Jeff Bridges is a national treasure. The sheer variety of roles he's played -- computer nerd (Tron), alien (Starman), shock jock (The Fisher King), gunslinger (Wild Bill), businessman (Iron Man) -- has proven him to be an invaluable asset for any movie, one that keeps getting better with age. And his latest role, while reminiscent of past performances, demonstrates how he can immerse himself in a character, especially one that's incredibly unflattering.
Bad Blake is a 57-year-old country singer of the old school, one who has fallen hard since his heyday, and now tours the Southwest in an old pickup truck, pissing in bottles and playing gigs at bowling alleys and honky-tonk saloons. With his long grey hair and goatee, Blake resembles an older, heavier version of Bridges' now-classic Jeff "The Dude" Lebowski -- only this time, when he has a highball glass balanced on his paunch, it's not a sign of laziness but of alcoholism. The first thing he buys when he gets to every town is a bottle of his trademark favorite booze, if he can afford it. Sometimes, a fan is willing to buy it for him in exchange for him laying a request at the show, and he will, as long as he doesn't have to leave the stage and vomit.
It's Blake's walking of the line between functioning and nonfunctioning alcoholic that makes it even vaguely believable that a thirtysomething small-town reporter and single mother (Maggie Gyllenhaal) would be interested in him. Blake is dependable one moment -- showing up to his gigs on time, taking care of her son all day -- and undependable the next -- driving off the road while asleep at the wheel, hooking up with the Sparkle Motion lady from Donnie Darko. Luckily, his attempts to commit to a relationship with Gyllenhaal's character help him re-establish a relationship with his old protegé Tommy Sweet, now a big country star played by a surprisingly deferent Colin Farrell. Blake wants to record another album, but Sweet's label wants Blake to write Sweet some more songs first, something he hasn't done in a while, but which comes naturally to him.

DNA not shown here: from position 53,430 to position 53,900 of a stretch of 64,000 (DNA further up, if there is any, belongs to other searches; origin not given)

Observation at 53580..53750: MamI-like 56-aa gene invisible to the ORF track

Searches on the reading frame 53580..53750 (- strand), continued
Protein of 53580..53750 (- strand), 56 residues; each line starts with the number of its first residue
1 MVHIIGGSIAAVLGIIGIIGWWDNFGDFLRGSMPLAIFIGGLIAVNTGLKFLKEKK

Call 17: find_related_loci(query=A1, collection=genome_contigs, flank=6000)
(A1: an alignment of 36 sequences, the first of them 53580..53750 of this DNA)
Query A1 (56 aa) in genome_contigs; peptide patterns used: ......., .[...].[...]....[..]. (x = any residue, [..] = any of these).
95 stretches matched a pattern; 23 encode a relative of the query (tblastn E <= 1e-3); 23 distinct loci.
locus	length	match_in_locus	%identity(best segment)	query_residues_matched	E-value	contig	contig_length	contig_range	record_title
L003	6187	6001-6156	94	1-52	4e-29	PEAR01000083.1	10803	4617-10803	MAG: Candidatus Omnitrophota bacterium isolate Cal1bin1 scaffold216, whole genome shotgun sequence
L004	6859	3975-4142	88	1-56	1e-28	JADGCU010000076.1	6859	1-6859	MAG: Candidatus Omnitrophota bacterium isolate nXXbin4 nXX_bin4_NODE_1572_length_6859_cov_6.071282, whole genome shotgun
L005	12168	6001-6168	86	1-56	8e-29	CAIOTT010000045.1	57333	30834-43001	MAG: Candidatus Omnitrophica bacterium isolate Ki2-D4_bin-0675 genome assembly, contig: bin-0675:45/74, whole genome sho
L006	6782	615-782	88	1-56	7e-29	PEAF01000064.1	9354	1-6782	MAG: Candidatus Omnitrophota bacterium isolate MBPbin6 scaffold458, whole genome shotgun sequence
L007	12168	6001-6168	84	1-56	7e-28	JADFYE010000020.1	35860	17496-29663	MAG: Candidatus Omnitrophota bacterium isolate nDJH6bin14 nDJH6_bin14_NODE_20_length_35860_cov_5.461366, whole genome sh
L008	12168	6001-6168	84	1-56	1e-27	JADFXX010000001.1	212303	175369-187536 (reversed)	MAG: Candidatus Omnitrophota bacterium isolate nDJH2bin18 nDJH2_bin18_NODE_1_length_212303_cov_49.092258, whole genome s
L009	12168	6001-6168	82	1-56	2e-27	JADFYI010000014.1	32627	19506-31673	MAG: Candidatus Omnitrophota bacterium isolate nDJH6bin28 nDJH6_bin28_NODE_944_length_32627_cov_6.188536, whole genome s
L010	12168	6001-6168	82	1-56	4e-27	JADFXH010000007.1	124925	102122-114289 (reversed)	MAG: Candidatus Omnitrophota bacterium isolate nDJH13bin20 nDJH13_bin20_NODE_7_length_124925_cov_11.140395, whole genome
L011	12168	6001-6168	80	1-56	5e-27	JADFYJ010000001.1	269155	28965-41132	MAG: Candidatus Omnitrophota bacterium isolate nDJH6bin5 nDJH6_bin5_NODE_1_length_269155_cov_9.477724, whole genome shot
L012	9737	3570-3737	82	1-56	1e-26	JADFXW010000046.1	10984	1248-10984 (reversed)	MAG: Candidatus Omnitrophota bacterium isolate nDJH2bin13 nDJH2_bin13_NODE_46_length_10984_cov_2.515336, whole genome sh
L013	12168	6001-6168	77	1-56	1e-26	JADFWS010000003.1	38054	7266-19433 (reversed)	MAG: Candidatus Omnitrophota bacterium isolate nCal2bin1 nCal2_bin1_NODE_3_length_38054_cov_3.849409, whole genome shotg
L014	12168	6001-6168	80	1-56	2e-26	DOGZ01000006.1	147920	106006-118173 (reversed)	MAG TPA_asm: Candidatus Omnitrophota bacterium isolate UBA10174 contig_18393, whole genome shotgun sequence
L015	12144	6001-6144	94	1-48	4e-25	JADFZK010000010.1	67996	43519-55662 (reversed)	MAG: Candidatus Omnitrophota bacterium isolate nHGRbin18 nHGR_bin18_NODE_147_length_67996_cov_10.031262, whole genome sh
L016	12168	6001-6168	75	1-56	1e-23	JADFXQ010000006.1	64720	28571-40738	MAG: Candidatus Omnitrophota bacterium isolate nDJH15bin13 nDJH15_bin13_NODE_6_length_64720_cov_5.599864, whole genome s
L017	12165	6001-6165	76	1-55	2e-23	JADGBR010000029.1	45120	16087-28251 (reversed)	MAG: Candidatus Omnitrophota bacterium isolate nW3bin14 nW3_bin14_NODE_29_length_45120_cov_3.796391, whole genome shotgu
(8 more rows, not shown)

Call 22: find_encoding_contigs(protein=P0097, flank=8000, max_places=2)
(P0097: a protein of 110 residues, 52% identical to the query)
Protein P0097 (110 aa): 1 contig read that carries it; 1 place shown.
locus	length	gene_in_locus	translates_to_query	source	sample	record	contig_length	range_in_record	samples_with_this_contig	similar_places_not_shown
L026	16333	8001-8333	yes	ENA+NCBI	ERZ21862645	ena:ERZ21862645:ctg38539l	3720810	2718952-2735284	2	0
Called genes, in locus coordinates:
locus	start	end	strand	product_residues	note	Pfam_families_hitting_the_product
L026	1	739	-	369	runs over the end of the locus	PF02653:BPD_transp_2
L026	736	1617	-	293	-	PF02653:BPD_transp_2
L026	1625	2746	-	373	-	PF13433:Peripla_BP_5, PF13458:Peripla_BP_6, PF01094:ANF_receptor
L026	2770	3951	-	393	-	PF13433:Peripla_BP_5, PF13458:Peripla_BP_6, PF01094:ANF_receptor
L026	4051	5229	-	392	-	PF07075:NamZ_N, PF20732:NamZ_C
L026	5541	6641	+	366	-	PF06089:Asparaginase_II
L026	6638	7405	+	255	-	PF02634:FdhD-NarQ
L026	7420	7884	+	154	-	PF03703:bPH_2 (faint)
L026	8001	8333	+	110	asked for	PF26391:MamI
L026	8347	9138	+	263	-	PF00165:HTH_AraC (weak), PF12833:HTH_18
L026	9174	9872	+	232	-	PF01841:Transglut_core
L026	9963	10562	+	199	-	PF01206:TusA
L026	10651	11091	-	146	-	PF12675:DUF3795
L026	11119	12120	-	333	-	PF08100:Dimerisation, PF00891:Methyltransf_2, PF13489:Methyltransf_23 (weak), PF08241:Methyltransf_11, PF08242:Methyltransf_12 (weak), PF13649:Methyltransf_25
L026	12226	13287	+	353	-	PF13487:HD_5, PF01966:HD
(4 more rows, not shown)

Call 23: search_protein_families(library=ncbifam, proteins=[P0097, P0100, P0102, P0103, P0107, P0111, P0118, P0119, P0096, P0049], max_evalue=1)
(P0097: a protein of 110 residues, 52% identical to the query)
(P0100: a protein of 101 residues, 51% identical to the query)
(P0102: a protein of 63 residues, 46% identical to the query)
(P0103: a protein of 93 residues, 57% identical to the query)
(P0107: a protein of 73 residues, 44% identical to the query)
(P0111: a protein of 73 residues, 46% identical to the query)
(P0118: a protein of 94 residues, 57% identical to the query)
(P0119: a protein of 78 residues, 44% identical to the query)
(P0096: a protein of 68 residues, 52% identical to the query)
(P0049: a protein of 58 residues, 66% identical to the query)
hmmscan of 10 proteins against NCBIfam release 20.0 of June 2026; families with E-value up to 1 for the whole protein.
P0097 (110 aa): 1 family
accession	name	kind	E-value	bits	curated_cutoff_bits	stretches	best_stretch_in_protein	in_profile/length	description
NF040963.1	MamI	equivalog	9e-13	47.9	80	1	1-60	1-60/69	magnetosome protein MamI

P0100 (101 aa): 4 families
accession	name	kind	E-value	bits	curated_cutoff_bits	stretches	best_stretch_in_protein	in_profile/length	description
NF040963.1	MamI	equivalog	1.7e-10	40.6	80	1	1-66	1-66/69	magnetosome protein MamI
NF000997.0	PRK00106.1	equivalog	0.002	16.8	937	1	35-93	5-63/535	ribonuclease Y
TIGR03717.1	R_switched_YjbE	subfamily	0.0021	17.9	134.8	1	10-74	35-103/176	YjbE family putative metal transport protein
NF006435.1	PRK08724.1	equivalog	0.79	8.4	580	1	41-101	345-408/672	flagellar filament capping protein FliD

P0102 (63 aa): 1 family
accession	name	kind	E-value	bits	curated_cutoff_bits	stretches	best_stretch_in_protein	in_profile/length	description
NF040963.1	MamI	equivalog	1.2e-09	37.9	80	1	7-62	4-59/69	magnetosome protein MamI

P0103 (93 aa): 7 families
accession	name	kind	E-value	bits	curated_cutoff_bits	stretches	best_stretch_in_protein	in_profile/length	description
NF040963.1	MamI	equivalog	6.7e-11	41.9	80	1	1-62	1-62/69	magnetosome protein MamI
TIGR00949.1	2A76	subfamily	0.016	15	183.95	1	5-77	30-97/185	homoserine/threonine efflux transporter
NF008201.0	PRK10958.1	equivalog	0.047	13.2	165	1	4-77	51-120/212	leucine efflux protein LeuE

You can spend the whole film watching Bridges convey the weariness and self-loathing Blake feels, but you're really waiting for him to mess up either his lovelife or his worklife something awful. Ultimately, he messes up one of them really bad -- I won't say which one, but rest assured it's for the better -- and along the way he writes some beautiful, classic-sounding country tunes, penned in reality by Ryan Bingham and T. Bone Burnett. One of them, "The Weary Kind," is nominated for a Golden Globe; another gives the movie (and the book it's based on) its unfortunately generic title. Blake's heart isn't crazy, it's just addicted to booze, but Booze-Filled Heart just doesn't roll off the tongue the same way.
Gyllenhaal is her usual sly and/or shy, sexy self here, and it would have been nice to get some more background on her, perhaps to understand why she falls so easily for a fat, self-deprecating, not particularly charismatic old drunk. The always-entertaining Robert Duvall has a small supporting role as the owner of Blake's regular performance spot near his home in Texas, but doesn't really do much besides go fishing and drive Blake to rehab. (I wonder if he agreed to be in it because it bears a striking resemblance to his own Tender Mercies.) The plot, what little there is to speak of, is fairly predictable and easily wrapped up at the end, but it's not the main reason to see the film -- see it for Bridges, who adds another indelible character to his hall of fame, one that may even eclipse The Dude.
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